UFO: The Complete Series (Network)



I bought a Blu-Ray player to do this review. A technological marvel not available in 1980. It’s a modest machine that cost £25 – likely what top-of-the range models would have cost in 1980 – or without VAT, £19.80. Just kidding. Because as these are the opening titles, as it were, of this review, how can I not keep mentioning 1980?

Because this, my friends, is UFO. Gerry Anderson’s bazzing and borderline bonkers virgin venture into live-action TV sci-fi. Twenty-six episodes of typical Century 21 world-building, though set unusually only a decade rather than a hundred years after filming in, you guessed it, 1980. Nonetheless, SHADO ticks all the right boxes as the great-granddaddy of WASP, International Rescue, SPECTRUM et al in more ways than one. Hidden base – check. Cool vehicles – check. Alien threat – check.

Confetti Check A-OK.

What? Listen, if you don’t get that last bit, then you need this box set, for it’s with that episode and others that UFO breaks the mould of other Anderson series. This isn’t just his first-time venture into live-action TVSF, it’s his first into adult TVSF. The result is a vastly engaging box of frogs of tragedy, politics, paranoia, internecine squabbling, jealousy, sex, drugs and rock n’ roll (well, disco, anyway), all intermixed with the heroics necessary to stop the (sometimes organ-harvesting, sometimes would-be world-conquering) aliens who are SHADO’s bane. This heady mix came as quite the surprise to ITV schedulers of the time, who, expecting the innocence of, say, Troy Tempest’s love triangle with Atlanta and Marina, or Alan Tracy’s stalking of Lady Penelope, had quite the tizz and treated the series badly indeed. Initially screened in the early evening slot, few regions screened it in its entirety, and, where they did, rescheduled certain of the ‘dodgier’ episodes into late-night slots. It was no way to treat a series, incredibly frustrating for viewers, and to my mind no wonder Ed Straker and Alec Freeman smoked like chimneys and drank like fish.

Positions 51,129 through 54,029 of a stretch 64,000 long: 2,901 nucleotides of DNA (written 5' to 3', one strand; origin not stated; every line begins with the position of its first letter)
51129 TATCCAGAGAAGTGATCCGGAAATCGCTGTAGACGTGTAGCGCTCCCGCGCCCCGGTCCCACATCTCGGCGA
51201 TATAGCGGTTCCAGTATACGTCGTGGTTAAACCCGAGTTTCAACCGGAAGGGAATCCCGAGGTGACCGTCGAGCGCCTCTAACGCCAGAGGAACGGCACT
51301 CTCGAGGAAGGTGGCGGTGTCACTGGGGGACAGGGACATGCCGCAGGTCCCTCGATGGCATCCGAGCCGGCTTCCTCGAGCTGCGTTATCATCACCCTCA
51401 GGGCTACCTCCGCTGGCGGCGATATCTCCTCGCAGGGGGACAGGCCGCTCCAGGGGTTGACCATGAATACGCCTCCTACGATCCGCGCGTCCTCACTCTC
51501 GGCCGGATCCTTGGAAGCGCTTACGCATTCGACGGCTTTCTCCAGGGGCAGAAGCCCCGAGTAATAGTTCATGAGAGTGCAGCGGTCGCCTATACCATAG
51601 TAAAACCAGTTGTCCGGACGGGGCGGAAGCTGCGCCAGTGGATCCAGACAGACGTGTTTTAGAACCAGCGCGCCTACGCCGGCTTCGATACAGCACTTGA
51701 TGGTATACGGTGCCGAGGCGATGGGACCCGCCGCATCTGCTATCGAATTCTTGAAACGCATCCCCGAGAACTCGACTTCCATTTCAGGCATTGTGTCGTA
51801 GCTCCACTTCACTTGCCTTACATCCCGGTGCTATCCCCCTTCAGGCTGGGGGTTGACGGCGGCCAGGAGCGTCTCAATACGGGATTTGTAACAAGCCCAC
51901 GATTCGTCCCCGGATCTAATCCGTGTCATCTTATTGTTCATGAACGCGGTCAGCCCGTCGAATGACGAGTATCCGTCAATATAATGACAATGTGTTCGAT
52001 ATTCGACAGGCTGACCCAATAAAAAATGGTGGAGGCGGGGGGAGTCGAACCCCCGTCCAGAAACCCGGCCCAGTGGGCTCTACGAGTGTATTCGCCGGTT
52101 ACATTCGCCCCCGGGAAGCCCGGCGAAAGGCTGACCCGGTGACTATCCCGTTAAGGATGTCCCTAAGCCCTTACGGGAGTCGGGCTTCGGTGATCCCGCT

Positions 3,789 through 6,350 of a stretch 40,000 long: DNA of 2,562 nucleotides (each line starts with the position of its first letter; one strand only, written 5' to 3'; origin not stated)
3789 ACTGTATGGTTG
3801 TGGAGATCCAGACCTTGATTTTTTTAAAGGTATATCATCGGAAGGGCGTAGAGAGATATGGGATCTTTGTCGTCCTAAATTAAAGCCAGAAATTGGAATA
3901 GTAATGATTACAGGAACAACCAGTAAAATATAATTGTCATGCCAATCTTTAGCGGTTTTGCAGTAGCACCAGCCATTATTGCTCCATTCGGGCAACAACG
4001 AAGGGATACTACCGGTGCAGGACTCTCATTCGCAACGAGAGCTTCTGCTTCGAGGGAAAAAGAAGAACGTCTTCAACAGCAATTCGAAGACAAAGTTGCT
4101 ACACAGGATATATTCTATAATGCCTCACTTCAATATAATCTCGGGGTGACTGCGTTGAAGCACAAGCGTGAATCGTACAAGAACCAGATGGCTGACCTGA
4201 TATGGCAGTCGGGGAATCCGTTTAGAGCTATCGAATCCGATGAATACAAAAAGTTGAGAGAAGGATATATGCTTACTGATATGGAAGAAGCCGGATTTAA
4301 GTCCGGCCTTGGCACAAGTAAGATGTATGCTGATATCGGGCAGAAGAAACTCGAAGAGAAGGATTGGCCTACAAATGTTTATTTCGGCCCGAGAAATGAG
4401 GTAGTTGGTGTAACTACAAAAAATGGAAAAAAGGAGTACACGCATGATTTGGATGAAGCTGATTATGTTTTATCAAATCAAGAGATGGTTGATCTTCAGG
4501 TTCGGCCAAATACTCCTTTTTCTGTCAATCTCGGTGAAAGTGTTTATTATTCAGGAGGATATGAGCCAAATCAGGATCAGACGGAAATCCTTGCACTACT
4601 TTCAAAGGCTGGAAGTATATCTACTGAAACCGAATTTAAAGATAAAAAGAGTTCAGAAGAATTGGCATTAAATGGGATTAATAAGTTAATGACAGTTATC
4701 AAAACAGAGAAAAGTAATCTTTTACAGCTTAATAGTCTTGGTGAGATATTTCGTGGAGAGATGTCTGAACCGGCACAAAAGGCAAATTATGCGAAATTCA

Now, at last, a chance to watch it whole. Yes, yes, I know I could have caught it on VHS or DVD, but never did. And I’m glad. Because the blu-ray was worth waiting for – oh my, yes – a sumptuous trip back-to-the-future with hi-def restorations from original stock and optional 5.1 sound. The episodes look stunning, giving one the chance to ogle Gay Ellis enjoy the men, women and machines of SHADO in quality hitherto unseen. I, personally, spent a good deal of time enjoying Colonel Virginia Lake, remembering how, back when, I’d wished for a few more years on my timeframe, so I could pop down to Elstree and have her babies, even if I was running the risk of becoming Benedict Cumberbatch’s dad.

But I digress. Here in its finest form is Anderson’s strangest series – one sadly curtailed in favour of the inferior Space: 1999 – and the psychedelic joys of episodes like Mindbender, Timelash, Ordeal and The Long Sleep, amongst others, await. Coupled with hours of extras including feature-length and other documentaries, a new recruits to SHADO briefing, extra and unused footage, TV spots, foreign trailers, voice sessions, fashion features, interviews, audio commentaries, extensive image galleries and – sadly unavailable to this reviewer – a 600-page – yes, six-hundred page – book on the making of the series, trust me, seen or unseen, this is worth your every penny. I’ll tell you how much: in honour of this beauty, I’ve called my blu-ray player SID.

Dah-de-dah-dah-de-di-di-dum. Mike Wild

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